China does speak into this debate from a very different intellectual tradition, one where the key words of harmony and order have a philosophical basis that often vary from that of what can broadly be called the enlightenment tradition of the West. Enlightenment, together with its aftermath – Modernity – as understood by the West, was neither properly "shared" nor it seems that has adequately fulfilled its proposition for a common future. But the logic of globalization should mean we can embrace this new opportunity for hybridity and diversity – and that having more space for Chinese concepts will help, not hinder. We might even call this new era one of global enlightenment, rather than simply talking of enlightenment being something located in the West and its traditions alone. Perhaps this can give way to the idea of reasoning together (instead of a particular Reason) as a form of progress. A common destiny is thus no longer in the hands of one type of civilization, but in the hands of many.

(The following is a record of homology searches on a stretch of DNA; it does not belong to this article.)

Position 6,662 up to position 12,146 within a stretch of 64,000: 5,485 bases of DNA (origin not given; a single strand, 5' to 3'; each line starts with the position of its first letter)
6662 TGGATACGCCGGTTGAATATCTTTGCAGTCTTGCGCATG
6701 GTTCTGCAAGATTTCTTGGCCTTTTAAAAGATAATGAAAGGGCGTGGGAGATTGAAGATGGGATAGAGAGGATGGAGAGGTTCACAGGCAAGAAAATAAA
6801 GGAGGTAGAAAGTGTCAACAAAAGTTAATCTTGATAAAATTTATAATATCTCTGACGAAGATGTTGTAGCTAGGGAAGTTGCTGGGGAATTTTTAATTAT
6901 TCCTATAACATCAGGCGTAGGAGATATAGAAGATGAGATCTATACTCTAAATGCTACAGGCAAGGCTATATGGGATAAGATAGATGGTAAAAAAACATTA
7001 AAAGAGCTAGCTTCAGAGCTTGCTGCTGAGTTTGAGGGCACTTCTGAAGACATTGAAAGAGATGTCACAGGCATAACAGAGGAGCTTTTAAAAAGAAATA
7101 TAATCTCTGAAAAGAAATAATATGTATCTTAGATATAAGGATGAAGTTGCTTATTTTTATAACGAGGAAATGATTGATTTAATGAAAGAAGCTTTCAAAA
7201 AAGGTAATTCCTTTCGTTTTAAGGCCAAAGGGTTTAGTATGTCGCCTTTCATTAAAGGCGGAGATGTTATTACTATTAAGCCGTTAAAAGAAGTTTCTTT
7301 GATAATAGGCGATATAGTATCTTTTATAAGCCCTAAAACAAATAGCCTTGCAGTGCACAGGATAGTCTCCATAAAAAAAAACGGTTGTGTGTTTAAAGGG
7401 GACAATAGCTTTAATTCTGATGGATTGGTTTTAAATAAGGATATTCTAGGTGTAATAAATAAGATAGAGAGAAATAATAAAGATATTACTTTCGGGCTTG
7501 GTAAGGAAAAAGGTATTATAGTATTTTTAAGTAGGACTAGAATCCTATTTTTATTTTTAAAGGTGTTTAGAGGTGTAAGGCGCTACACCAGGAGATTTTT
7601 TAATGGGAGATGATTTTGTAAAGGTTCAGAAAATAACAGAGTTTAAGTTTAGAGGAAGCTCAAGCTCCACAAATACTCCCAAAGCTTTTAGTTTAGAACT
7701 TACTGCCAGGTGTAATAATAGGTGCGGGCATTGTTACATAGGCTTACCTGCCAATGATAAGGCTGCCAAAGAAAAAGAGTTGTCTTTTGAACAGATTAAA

Kerry Brown is professor of Chinese Studies and director of the Lau China Institute, King's College, London. Carla De Utra Mendes has a PhD from the University of Saint Joseph in Macao.
"We used to place free wheelchairs for patients," Wang said. "But many people didn't return them in time. Some even borrowed the free wheelchairs for several weeks."
Lawmakers who talked with President Xi Jinping vowed to take concrete measures to implement Xi's requirements to pursue higher-quality economic growth and reduce poverty.
Senior Communist Party of China (CPC) official Huang Kunming attended the ceremonies to launch the State Film Administration, the State Administration of Radio and Television, and the State Administration of Press and Publication -- which doubles as the National Copyright Administration.